COLUMBUS (AP) — A veteran Ohio politician called on Wednesday for the creation of a special state fund to help counties boost employment, fight opioid abuse and cover basic expenses.
Any of the state’s 88 counties, large or small, would be eligible to draw from the equalization fund proposed Wednesday by Republican Gene Krebs. The former state representative is a farmer and public policy expert from Preble County who’s running for state Senate.
Krebs said Ohio originally created county governments to implement the state’s policies and laws, but those without ample retail businesses subject to sales taxes have little way to raise the funds they need in the wake of local government fund cuts.
“In short, counties themselves were the original unfunded mandate,” he said. “But due to changes in shopping and lifestyle, many are now unable to fully locally fund their duties.”
Krebs cited a recent study by the Cleveland-based Center for Community Solutions that found:
• 16 percent of working-age adults in small rural towns are disabled, a higher proportion than in big cities or the state as a whole.
• 15 percent of those 25 or older in small rural towns hold college degrees, compared to 25 percent in big cities and the state as a whole.
• 34 percent of children in small rural towns live in poverty, compared to 23 percent statewide.
• 75 percent of school-aged children in small rural towns participate in the federal school lunch program for those below or near poverty, exceeding the statewide rate by more than 25 percent.
Krebs said his proposed fund is aimed at beginning to reverse this problem by “equalizing” county revenue based on where residents shop. A county whose residents shop and dine elsewhere would have a greater chance for access to the fund, while a county with a large outlet mall drawing many out-of-county shoppers would have less opportunity.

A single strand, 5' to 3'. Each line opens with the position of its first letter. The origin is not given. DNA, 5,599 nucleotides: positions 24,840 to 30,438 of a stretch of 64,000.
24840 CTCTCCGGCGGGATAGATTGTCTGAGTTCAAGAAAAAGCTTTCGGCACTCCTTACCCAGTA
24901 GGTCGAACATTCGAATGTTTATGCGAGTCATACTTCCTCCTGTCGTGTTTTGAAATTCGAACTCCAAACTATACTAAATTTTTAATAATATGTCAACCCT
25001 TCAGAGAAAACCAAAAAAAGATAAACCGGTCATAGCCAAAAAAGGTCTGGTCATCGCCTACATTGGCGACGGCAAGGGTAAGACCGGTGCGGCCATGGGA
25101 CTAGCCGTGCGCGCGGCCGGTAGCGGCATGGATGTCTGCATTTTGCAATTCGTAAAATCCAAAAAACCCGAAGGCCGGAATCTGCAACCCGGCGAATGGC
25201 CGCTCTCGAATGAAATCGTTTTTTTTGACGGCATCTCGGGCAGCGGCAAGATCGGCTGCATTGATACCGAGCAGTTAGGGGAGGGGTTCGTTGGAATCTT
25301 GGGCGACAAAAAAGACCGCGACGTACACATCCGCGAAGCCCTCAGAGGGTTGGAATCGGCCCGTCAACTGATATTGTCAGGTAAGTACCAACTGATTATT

“This is not Robin Hood. We are not proposing to reduce the piggyback sales tax revenue from the rich counties and give to the poor,” he said. “This is also not county welfare. It is meant to help them get back up on their feet.”
State funds used to develop the equalization fund could be tapped for one of only three purposes: to combat the opioid and heroin epidemic, for economic development programs that increase sales-tax revenue and workforce development, or to cover general county expenses.
The fund is designed to expire after 10 years, with interim assessments built in to see how the plan is doing. Krebs said the state Department of Taxation would prepare new charts annually for disbursement of the money and the fund would be subject to regular state audits.